On Friday evening was a round-table at Meltdown Comics featuring some of the greatest minds behind the best genre TV series currently on the air.
The panel was hosted by Sax Carr & Tim Powers and entitled ‘Writing for Genre Television.’
It was comprised of the following awesome people:
– Amy Berg
– Josh Friedman
– Bob Goodman
– Javier Grillo-Marxuach
– Deric A. Hughes
– Ashley Miller
– Benjamin Rabb
– Laura Valdivia
Since there wasn’t much to do on a Friday afternoon, I decided to come to Meltdown Comics way earlier.
Turns out, that was pretty pointless, though I did buy a couple of comics and graphic novels.
Anyhow, once it was finally time to sit down into the Meltdown Gallery, it quickly became clear that we were going to wait some more as Josh Friedman hadn’t yet arrived.
Fortunately for everyone already present (and especially Javier’s appetite), a deliciously disgusting food truck was present on the scene of the crime.
And once everyone was ready, it was time to shine.
The panel was very fun and informative with a lot of awesome writing advice.
Probably (one of) the greatest and most memorable was undoubtedly Ashley Miller’s three rules every writer should abide to:
1) Write every day.
2) If you can’t write, read.
3) Finish things.
Javier had his own version of these same rules:
1) Write every day.
2) If you can’t write, read.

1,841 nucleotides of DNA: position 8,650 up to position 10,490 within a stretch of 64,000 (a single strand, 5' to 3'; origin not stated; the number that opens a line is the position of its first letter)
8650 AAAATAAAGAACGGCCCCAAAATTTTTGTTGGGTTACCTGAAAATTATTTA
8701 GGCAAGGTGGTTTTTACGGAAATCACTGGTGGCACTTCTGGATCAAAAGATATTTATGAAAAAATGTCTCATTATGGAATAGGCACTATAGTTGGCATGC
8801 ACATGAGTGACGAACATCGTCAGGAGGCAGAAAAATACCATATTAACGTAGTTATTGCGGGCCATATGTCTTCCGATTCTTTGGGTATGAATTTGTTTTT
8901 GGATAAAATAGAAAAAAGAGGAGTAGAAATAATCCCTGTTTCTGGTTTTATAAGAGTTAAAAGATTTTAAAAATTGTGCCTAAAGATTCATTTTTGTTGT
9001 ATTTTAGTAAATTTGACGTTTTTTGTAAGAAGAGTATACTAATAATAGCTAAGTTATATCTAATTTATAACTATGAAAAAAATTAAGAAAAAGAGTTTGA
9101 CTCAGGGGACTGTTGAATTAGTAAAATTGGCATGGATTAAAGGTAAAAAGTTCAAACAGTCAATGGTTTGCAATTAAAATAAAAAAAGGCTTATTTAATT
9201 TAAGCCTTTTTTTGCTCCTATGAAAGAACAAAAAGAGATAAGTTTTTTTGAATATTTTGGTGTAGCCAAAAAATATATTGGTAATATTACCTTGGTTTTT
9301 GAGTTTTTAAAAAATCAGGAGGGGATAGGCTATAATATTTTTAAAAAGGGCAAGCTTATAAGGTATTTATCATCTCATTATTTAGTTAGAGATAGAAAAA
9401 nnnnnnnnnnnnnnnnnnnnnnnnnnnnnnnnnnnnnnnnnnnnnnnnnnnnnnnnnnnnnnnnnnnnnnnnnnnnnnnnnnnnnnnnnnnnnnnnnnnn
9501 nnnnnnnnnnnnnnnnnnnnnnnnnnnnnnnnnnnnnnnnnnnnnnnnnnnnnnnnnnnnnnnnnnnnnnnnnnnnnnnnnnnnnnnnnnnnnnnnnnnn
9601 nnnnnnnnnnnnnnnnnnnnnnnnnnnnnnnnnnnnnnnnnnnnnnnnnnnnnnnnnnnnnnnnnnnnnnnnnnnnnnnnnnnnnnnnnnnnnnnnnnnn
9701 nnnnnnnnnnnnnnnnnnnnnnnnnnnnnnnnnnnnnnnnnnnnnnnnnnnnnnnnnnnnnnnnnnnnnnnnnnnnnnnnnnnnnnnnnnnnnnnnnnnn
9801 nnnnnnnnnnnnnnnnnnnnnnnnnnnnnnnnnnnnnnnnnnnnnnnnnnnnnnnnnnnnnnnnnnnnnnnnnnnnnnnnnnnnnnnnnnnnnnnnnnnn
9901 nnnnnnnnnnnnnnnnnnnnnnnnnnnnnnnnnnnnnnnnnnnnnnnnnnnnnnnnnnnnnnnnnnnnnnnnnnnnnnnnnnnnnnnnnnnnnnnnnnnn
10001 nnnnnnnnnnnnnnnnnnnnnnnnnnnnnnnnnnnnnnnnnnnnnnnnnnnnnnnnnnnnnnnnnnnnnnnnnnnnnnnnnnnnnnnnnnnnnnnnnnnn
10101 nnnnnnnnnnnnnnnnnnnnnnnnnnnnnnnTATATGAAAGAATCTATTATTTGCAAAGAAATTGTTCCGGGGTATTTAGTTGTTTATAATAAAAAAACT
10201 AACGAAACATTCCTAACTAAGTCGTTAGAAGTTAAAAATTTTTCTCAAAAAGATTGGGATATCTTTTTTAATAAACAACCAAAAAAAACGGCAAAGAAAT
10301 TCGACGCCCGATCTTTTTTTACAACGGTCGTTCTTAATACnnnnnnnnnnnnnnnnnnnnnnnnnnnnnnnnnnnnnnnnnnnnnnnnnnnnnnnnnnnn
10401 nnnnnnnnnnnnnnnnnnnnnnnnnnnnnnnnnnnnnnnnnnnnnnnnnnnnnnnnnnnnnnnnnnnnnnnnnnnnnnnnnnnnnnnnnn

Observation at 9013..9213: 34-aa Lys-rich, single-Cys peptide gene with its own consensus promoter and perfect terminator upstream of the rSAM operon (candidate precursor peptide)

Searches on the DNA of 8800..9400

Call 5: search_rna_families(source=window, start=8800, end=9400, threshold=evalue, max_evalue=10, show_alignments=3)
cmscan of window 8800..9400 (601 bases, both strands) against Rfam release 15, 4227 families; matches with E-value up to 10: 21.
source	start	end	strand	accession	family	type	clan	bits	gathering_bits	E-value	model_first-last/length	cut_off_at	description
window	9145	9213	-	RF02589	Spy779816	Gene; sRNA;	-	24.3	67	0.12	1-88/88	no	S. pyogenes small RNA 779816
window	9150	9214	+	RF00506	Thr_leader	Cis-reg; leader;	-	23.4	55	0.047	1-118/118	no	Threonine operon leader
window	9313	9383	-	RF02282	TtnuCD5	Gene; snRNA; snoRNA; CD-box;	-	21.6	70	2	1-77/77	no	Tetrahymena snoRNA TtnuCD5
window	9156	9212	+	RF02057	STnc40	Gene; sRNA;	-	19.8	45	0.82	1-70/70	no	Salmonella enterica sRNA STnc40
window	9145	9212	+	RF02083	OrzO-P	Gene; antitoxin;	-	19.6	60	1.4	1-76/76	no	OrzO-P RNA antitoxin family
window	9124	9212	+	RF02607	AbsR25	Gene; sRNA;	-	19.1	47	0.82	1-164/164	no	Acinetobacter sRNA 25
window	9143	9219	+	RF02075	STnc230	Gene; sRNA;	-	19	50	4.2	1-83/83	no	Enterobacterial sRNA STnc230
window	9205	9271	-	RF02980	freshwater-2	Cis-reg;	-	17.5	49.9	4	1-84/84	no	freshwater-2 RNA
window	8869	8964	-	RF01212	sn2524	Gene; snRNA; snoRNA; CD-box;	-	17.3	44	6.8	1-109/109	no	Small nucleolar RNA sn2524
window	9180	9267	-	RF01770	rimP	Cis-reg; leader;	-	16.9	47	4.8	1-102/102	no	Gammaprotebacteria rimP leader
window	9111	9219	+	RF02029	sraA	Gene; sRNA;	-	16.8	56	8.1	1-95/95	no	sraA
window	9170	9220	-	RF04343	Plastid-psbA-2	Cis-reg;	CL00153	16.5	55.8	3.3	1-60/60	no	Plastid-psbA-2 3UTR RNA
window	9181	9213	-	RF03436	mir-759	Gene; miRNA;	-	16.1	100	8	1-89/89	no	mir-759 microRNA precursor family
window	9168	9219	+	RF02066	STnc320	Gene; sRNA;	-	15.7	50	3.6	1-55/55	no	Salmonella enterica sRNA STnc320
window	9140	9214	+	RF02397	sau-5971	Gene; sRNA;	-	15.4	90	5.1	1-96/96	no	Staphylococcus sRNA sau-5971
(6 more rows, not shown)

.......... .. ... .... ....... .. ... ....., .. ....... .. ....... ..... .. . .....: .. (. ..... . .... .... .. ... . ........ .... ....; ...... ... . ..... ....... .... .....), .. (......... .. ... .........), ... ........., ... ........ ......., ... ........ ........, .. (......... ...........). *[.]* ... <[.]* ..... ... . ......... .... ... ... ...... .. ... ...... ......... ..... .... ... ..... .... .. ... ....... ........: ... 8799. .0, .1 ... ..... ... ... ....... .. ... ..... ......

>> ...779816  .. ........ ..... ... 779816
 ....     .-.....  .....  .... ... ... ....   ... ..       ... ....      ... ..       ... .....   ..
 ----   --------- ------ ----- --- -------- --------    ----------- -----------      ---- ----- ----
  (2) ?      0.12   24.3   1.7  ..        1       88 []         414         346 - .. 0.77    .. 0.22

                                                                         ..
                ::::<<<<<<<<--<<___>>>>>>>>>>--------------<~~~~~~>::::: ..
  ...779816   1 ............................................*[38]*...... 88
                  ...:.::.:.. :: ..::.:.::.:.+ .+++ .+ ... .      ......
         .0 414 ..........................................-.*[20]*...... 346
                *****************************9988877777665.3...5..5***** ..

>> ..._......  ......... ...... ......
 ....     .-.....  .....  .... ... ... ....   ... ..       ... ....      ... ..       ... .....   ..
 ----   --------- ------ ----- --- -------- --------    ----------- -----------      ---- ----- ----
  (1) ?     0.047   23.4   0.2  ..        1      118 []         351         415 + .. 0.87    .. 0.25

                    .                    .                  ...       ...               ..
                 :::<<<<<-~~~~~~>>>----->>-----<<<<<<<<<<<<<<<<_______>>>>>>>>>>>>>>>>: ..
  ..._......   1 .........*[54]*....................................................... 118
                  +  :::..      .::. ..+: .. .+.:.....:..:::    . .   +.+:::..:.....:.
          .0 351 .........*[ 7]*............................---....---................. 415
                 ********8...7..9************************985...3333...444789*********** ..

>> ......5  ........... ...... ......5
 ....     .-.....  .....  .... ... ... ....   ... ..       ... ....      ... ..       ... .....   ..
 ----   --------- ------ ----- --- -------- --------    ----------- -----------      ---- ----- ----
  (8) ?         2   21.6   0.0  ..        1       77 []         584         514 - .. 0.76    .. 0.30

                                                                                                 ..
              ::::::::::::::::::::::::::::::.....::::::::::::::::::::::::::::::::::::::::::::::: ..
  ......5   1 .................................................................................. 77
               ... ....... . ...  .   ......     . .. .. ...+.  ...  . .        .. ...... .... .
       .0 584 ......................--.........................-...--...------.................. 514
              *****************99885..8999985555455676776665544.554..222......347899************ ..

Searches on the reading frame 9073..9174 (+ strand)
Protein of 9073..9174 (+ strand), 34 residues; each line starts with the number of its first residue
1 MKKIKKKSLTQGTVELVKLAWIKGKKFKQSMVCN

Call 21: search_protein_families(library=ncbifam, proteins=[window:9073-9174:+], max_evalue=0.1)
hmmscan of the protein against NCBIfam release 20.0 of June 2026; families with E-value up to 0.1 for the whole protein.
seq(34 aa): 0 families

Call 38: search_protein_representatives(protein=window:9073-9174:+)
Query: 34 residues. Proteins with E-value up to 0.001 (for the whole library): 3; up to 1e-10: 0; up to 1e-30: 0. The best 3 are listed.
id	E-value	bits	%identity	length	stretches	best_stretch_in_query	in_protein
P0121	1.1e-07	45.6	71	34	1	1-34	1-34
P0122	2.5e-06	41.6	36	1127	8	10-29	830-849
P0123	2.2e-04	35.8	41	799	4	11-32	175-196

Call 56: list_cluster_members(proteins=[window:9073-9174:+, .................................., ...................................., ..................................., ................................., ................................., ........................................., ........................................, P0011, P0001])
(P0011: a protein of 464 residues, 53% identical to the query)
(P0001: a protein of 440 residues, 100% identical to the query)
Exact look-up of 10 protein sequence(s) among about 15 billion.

3) If you can’t read or write, then you’re illiterate.
A few writing debates were raised throughout the night.
The first was about the (non)inclusion of inside jokes into a genre show.
Josh Friedman apparently got mad one day after one of the writers snuck the name of a fan inside a script.
Constructing a believable genre world takes a lot of time and credibility, which can be instantly ruined by a mere ‘wink’ to the audience. This is tantamount to breaching the fourth wall.
It’s however a totally different thing if the in-jokes are part of the world itself and pop-culture talk is relevant to the characters (the example given was that of two characters talking about red shirts on Warehouse 13).
You are also doing something very wrong if you are stating the obvious in your dialogue.
If someone says either “Listen. Everybody knows that…” or “Now let me get this straight…”, rethink your entire scene. Josh also said the same about someone reading a case-file (therefore listing a person’s background to the audience).
Then came the delicate subject of killing off (regular) characters.
Sax Carr kind of wrongfully used Doyle’s death in Angel as an example of a gutsy move to kill a main cast member so early on in a series. Though that was quickly proven to be a bad choice as Doyle was in reality killed for practical (read: on-set) reasons, not creative ones. The point is that certain decisions made by writers are not always made solely for the sake of the story. They can also be done because of contractual or even personal obligations.
Another on-screen death discussed was Derek Reese being (randomly) killed by a Terminator (in The Sarah Connor Chronicles). In my mind, this still represents one of the greatest and balsiest deaths on a TV series.